• Technical Debt: A measurement of how often your team is using a solution in software code that is quicker to accomplish but will later cause more rework that will take longer.

    “We build all these really complex things,” Carroll says. “And every time we build something, it takes twice as long because we have to tiptoe around these eggshells and the code. If we just had two weeks to clean up all this code ... it's an upfront investment that pays off in the long run, but it doesn't deliver features right now.”

Program Management KPIs for SaaS Solutions

Experts recommend several KPIs to help you judge how your program management is working for your company’s SaaS solutions. Common KPIs include the following:

  • Average Length of Session: This metric refers to how long the average session is for all users.
  • Bounce Rate: This is the percentage of customers who leave your website or product within a specified period of time.
  • Churn Rate: The percentage of subscriptions or customers you lose in a defined period of time.
  • Monthly Active Users: This is the number of users who are active during a specific month.

How to Choose the Best KPIs and Metrics for Program Management

Each program is unique, so it’s important to choose KPIs and metrics that fit with the program’s specific goals. Some KPIs and metrics may even be tailored specifically to an individual program.

“Program metrics should reflect what’s important to the program,” says Harrin, the founder of Project Management Rebels. “It’s not sensible to have a fixed list for every program because every program is different. The executive sponsor can help determine what’s important and, of course, that should align with the program’s goals and roadmap. Look at the original business case, target operating model, vision, and other information that was created at the program onset, and use that to identify what KPIs you should create and track.”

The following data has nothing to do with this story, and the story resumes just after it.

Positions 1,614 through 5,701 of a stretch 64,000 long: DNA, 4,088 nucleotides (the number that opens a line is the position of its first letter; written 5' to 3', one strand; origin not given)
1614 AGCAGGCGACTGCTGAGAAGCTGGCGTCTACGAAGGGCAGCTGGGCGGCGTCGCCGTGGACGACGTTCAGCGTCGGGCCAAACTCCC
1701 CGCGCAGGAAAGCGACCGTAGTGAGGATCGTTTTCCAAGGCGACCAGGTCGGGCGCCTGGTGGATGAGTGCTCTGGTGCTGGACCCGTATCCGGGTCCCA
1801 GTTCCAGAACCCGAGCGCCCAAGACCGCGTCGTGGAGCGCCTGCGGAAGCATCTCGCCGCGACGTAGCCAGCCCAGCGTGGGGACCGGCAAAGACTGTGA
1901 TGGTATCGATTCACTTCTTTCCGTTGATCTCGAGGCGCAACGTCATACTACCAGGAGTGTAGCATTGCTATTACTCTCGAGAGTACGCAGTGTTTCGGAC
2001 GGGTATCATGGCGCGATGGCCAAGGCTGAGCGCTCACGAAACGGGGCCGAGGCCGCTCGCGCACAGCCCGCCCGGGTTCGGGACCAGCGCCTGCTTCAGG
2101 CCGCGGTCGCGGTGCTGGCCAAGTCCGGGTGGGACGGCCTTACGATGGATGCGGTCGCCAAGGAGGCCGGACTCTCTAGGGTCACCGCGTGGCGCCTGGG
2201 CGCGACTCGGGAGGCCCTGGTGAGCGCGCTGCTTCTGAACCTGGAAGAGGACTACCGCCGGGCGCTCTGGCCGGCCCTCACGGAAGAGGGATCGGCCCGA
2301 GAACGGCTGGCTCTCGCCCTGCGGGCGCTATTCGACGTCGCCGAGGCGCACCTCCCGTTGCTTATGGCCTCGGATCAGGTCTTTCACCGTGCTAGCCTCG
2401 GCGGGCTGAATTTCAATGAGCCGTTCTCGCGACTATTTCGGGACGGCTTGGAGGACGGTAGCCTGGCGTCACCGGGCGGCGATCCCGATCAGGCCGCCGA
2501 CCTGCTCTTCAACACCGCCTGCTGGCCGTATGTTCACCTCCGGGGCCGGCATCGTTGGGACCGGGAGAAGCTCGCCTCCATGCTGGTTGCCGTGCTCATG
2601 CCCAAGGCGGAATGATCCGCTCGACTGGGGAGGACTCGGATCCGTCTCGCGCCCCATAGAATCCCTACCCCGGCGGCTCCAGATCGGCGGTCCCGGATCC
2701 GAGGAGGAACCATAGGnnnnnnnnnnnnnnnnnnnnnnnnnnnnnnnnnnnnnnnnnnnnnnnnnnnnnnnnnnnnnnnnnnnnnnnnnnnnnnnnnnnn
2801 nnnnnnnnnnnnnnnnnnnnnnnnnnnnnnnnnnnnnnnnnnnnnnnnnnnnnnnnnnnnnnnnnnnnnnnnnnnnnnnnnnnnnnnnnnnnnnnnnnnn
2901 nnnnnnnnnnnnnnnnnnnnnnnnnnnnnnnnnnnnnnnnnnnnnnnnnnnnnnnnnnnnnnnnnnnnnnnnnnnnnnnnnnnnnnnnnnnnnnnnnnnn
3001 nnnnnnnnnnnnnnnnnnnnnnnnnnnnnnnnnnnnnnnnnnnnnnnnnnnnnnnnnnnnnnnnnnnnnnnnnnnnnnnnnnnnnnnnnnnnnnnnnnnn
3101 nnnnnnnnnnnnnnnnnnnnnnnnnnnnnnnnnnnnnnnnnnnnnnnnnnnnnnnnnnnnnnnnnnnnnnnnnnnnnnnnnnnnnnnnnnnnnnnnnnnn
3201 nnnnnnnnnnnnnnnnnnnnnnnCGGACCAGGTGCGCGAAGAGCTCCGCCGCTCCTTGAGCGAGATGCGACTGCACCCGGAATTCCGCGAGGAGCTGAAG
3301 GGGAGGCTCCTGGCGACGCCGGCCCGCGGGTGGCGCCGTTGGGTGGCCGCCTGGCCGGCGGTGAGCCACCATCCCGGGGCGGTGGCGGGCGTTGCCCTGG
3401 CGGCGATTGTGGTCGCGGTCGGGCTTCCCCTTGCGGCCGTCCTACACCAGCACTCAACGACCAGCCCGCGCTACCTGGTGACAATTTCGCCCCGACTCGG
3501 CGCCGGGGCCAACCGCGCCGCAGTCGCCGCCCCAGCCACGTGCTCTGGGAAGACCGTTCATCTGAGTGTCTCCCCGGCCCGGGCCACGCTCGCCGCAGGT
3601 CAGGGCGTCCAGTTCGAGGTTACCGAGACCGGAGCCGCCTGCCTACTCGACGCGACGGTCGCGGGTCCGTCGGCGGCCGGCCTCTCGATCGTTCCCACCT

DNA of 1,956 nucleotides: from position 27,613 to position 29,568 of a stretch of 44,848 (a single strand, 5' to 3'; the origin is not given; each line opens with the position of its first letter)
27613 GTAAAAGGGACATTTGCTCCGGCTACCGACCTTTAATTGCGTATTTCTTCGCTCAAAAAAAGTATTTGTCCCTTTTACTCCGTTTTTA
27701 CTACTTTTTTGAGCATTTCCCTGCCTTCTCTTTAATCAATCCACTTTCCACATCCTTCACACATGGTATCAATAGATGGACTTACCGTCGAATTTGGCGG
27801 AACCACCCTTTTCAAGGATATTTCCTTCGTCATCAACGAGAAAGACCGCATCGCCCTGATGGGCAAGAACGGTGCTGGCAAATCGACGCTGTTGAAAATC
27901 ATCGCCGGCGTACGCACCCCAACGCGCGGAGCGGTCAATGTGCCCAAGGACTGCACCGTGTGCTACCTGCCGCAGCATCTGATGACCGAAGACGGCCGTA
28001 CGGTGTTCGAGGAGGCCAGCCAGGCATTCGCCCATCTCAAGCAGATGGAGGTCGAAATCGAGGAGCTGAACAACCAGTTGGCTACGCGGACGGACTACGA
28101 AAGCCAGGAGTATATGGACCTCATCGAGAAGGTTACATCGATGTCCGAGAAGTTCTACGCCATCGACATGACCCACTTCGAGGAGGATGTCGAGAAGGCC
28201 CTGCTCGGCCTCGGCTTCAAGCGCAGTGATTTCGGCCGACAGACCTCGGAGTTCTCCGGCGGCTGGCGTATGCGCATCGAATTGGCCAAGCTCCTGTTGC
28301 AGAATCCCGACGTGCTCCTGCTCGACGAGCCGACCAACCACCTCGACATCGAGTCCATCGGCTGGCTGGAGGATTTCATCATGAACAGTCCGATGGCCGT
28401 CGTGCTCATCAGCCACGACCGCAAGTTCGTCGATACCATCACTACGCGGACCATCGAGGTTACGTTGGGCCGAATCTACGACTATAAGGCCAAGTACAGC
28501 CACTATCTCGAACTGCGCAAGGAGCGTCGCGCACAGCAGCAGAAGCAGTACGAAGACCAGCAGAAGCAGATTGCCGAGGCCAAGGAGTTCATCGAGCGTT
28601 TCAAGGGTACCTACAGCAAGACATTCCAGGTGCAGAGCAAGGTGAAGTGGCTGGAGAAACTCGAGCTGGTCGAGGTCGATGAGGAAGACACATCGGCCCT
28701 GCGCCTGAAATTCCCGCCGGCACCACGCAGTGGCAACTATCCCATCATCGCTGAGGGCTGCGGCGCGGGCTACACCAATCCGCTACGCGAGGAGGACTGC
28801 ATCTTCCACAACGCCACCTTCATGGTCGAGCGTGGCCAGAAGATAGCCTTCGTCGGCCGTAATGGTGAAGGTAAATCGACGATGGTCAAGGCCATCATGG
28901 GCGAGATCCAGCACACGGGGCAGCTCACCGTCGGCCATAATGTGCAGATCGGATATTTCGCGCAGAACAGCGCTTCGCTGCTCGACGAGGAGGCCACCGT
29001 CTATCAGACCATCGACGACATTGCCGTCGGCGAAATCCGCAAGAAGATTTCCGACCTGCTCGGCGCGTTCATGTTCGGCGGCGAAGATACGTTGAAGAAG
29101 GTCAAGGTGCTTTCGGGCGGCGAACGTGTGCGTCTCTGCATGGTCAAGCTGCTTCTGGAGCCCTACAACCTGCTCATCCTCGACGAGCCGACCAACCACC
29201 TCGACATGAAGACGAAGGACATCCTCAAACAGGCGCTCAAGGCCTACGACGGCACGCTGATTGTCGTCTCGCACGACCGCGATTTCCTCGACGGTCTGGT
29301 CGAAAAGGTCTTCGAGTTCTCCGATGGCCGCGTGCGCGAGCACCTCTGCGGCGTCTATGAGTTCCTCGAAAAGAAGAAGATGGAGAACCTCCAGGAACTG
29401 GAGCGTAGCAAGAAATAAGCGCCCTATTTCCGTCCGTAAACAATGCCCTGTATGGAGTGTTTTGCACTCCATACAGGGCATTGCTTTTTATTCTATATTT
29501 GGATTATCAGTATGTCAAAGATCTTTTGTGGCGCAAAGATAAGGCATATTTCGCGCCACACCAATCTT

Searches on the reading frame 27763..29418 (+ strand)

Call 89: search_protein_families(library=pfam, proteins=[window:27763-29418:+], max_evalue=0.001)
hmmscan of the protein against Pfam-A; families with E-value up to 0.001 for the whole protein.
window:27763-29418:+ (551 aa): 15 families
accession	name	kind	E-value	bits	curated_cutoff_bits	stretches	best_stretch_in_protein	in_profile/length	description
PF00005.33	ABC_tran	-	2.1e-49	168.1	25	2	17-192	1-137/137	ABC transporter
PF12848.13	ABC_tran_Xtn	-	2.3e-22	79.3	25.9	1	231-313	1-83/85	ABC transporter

Still, all KPIs should have some common characteristics. Here are some of those required characteristics you should check with every proposed KPI:

  • Aligned: The KPI should help measure the alignment of a program’s work and goals with the strategic goals of the business.
  • Attainable: The KPI must measure something where the ultimate target is realistic and attainable.
  • Clear: The KPI must be easy to understand. All team members must be clear on what the metric is measuring.
  • Measurable: The KPI must be measurable, though you can find creative ways to measure information that seems more qualitative.
  • Optimized: The KPI should not just measure incremental processes. It should instead focus on providing overall strategic value.
  • Reported: Your program team must routinely monitor and report each KPI and what it is showing — good or bad.
  • Team Agreement: Every team member and stakeholder should agree the KPI holds value — that it measures something that is important to measure.

What Should Be on a Program Management Dashboard?

Choose KPIs and metrics for your dashboard that will tell the most about the success or progress of your program. These may include custom metrics you create and monitor just for that program. It may also include other metrics that are more common, but will also be important to your program.

“Be wary of out-of-the-box dashboards from project management software, and create tailored dashboards that tell you what you actually need to know,” says Harrin.

Experts make another important recommendation: Don’t include too many KPIs and metrics on your dashboard. Doing so can be confusing and doesn’t provide a quick look at how the program is going.

“Ultimately, the dashboard should show you what you and other key stakeholders need to see in order to manage the program effectively and make decisions about what actions to take,” Harrin says.

Beyond KPIs that may be unique to your program, some general program KPIs include the following:

  • Benefits
  • Budget (and budget used)
  • Outstanding decisions and current issues 
  • Resources available
  • Risks
  • Schedule

Download Sample Program Management KPI Dashboard

Sample KPI Dashboard Template

Download KPI Dashboard Template
Microsoft Excel | Google Sheets

You can use this KPI dashboard template as a foundation for your KPI dashboard. The template includes sections to detail the overall status of the program, project and /tasks that are complete, in progress, or not started, money spent and budgeted, and any risks and unresolved issues.